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asco-logo I remember when I first started in oncology; I had joined the faculty at Brown three years after fellowship and was seeing a patient* with newly diagnosed breast cancer. She was in her 40s, an advertising executive, married, with two small kids. The diagnosis was unexpected (as it usually is), with a lump found while showering. She had come ...

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asco-logo Whenever I speak about social media, much of it has to do with Twitter. It has become part of my daily routine, much like checking email or going to news media sites. I will often check-in on Twitter and will respond to items of interest -- whether or not tweets were sent directly to me. However, I am cognizant ...

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asco-logoI had taken care of her for years. We had faced a new diagnosis, the toxicities of adjuvant treatment, the promises of having no evidence of disease (NED as my friend, Molly, refers to it), only to have it shattered with the first recurrence. Over the next three years, she had undergone treatment -- chemotherapy, a trial of endocrine therapy, ...

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asco-logoI sometimes wonder what I would do if I was told I had cancer. How much would I subject myself to in order to survive, or to achieve remission? As a parent, I can answer only that I would likely go through hell and back if it meant being there for my kids -- to watch them grow up, graduate ...

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asco-logoWhen I was a fellow, part of our training involved doing consults for patients, most of whom had just learned they had cancer or recurrence of disease. These consults were never easy, but the importance of sitting with someone who had just learned of their diagnosis was an integral part of learning the medicine and art of oncology. Even after many ...

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asco-logo“Your cancer has come back.” These are words no one treated for cancer wants to hear, yet they are words I have said far too often in my own career. In this case, I had said this to a patient I had cared for ever since her initial diagnosis. At that time, she had stage III breast cancer. After her surgery, ...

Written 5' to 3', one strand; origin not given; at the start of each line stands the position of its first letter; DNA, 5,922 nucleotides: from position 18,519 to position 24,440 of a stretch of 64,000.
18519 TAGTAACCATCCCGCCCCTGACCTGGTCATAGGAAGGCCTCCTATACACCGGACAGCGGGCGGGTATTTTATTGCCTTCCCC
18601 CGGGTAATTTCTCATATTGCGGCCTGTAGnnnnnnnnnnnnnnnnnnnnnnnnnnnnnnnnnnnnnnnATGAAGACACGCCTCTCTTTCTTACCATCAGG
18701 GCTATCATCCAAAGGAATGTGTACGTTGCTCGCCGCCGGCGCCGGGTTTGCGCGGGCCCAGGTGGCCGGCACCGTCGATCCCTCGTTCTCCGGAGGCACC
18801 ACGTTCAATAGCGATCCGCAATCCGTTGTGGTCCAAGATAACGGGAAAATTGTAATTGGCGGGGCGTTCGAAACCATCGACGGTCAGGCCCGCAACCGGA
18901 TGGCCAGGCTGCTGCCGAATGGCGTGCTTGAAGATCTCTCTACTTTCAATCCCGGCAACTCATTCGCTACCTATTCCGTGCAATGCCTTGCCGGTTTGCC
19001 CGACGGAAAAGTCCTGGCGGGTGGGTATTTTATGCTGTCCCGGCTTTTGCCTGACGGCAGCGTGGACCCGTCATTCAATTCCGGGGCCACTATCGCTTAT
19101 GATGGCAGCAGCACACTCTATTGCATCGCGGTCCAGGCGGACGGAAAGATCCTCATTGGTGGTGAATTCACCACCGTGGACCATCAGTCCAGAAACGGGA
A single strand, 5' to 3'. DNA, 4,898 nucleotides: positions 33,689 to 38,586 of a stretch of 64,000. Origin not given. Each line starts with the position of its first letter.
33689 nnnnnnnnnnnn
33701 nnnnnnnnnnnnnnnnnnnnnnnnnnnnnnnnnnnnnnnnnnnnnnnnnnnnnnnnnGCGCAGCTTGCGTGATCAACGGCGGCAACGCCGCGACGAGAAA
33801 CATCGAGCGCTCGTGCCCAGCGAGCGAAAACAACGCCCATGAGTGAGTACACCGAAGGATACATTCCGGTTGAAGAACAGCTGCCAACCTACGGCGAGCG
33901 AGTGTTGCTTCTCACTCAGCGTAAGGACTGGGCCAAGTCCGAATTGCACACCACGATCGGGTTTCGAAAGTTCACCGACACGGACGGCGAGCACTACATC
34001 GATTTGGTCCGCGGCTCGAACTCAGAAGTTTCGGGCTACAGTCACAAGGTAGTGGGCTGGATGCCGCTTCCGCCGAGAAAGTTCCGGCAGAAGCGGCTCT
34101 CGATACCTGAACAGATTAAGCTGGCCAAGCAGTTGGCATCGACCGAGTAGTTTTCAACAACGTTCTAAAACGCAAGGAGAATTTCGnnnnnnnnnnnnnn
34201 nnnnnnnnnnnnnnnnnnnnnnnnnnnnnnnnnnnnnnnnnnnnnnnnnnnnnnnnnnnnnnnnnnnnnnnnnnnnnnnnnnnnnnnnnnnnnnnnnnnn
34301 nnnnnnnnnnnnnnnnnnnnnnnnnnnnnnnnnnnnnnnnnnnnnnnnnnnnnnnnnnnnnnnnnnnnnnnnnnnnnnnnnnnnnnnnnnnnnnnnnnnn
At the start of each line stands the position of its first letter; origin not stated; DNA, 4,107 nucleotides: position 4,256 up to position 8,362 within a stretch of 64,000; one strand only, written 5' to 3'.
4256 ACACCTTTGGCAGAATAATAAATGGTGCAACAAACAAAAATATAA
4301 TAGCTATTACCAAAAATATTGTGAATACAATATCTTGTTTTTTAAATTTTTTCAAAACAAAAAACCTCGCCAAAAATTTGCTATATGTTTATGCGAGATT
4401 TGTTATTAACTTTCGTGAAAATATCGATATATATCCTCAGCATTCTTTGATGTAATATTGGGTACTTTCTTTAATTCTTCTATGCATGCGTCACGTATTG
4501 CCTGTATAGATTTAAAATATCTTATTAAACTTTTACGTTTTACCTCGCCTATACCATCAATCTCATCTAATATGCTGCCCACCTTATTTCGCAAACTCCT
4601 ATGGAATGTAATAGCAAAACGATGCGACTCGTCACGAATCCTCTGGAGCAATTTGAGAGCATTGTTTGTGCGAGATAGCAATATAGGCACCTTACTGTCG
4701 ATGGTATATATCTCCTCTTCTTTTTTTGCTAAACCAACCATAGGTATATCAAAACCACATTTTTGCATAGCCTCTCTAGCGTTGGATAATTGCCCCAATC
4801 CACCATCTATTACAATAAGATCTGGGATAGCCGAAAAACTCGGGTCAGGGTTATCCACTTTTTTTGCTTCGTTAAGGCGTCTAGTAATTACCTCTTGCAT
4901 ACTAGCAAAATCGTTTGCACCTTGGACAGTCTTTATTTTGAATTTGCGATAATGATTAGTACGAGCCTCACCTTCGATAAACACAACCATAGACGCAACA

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asco-logoThe world is a big place and here in the U.S., we are fortunate to live in a part of it where we have access to technology and advanced medical care, clinical trials, and new therapies, even before they are approved by the Food and Drug Administration. Indeed, even new agents approved for one indication can be prescribed off-label in ...

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asco-logoMartha (name changed) had recurred yet again -- her third in as many years. Despite our best attempts, remission proved fleeting. Fortunately, she had few (if any) symptoms of the cancer in her abdomen; no bloating, no nausea, no difficulty moving her bowels. Her concerns were more psychological -- anxiety and frustration because her cancer refused to go away, and indeed, ...

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asco-logoAs characterized by Dr. Rita Charon in her JAMA article almost 15 years ago, narrative medicine is “the ability to acknowledge, absorb, interpret, and act on the stories and plights of others.” It is the recognition that scientific knowledge alone is not enough -- not enough for our patients, for ourselves, and for society. It stresses the importance of not only hearing what our ...

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asco-logoI still remember being taken aback by how young she was. “She” was Mary -- a 28-year-old woman who had completed chemotherapy for stage II breast cancer. She was treated elsewhere and had moved cities when her husband got a promotion. “I’m still getting used to this area, but I am happy my hair came back before we had to move. I ...